As the pandemic locked people inside homes and made in-person dating a distant reality, Gen Z on Tinder sought more open-ended relationships, rather than conforming to society’s chronology of dating, according to a report released on Wednesday.
Tinder’s Future of Dating report, based on a survey of 2,000 singles in India, offers insights into the next decade of dating based on behavioural shifts observed during the pandemic.
The report reveals 62 per cent of singles aren’t looking for a committed relationship and prefer friendship with romantic potential or casual dating.
Amid the loss, loneliness and longing of the pandemic, the app saw 11 per cent more swipes and 42 per cent more matches per Tinder member. The top reasons to swipe were ‘making new connections’, ‘finding friends in their communities’, and ‘looking for fun hangout buddies’.
Nearly 68 per cent found it easier to make connections online, 67 per cent said meeting new people online was liberating, and 60 per cent felt less judged while interacting. The report also showed that users’ bio mentions of ‘anxiety’ grew by 31 per cent, ‘boundaries’ by 19 per cent, and ‘consent’ by 11 per cent.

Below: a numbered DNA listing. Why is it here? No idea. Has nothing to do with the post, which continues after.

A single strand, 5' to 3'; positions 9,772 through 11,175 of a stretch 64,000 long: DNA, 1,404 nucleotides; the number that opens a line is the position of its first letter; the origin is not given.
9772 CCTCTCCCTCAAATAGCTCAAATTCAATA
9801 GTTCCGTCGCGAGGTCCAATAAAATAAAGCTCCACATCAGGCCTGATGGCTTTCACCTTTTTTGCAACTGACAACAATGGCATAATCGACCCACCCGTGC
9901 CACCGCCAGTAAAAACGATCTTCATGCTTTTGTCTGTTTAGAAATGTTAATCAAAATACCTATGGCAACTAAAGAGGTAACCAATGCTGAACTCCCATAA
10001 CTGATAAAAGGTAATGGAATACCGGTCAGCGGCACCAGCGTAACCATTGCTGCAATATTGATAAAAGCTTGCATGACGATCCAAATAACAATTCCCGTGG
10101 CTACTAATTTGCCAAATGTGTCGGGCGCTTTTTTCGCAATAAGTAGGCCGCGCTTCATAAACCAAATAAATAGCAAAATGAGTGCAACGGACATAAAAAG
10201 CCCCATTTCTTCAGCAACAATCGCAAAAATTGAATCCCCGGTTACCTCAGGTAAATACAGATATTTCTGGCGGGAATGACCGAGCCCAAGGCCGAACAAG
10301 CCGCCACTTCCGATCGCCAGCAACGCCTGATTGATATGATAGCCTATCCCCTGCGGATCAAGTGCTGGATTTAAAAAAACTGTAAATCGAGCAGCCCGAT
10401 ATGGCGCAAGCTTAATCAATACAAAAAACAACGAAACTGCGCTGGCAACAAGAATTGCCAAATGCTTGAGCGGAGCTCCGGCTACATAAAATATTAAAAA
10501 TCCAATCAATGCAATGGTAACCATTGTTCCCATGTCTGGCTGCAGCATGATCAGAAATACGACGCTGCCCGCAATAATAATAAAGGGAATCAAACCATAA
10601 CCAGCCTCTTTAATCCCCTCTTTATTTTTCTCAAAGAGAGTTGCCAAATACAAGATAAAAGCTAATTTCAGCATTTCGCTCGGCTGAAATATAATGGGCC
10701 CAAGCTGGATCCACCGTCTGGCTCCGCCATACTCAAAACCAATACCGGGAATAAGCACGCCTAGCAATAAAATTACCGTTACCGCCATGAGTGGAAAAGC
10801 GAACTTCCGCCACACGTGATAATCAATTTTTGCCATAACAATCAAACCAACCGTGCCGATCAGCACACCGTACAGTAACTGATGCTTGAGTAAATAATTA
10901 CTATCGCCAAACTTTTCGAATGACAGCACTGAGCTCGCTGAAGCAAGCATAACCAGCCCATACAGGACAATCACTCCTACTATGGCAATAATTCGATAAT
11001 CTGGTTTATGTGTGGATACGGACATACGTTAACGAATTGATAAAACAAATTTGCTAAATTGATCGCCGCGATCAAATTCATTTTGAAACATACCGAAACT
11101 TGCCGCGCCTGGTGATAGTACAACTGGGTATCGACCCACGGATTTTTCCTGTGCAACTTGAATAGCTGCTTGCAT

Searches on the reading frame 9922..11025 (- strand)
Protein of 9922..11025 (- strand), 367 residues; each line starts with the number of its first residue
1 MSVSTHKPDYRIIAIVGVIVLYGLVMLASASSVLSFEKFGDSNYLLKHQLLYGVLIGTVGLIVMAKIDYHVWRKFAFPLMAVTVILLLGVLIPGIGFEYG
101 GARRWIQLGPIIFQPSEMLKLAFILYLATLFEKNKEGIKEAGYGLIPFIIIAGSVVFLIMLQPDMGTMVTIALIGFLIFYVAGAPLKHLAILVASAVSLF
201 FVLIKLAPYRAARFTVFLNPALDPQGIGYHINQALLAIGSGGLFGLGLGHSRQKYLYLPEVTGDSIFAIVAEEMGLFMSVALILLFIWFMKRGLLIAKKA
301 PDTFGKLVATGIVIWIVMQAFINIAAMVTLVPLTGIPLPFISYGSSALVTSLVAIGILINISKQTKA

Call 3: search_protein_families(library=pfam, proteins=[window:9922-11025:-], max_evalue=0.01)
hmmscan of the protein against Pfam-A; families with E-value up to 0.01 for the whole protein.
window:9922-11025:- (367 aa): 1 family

Further, Gen Z (18-25 years old) — Tinder’s largest user base — has become more self-aware and comfortable with presenting their authentic self socially.
With pandemic shutting down bars and restaurants, Tinder users chose creative, personal and casual first-date activities. Tinder saw a 3 times increase in mentions of ‘roller skating’, and requests for date activities from fort building to grocery stores pop up in bios.
The daters also embraced the new normal with nearly half of Tinder members video chatting with a match during the pandemic, while 66 per cent said knowing their date’s mask-wearing habits before they meet is important.
Further, the lack of physical contact pushed appreciation for smallest physical gestures and touch greatly. Use of the word ‘cuddle’ increased by 23 per cent, and ahand holding’ by up 22 per cent, the report said.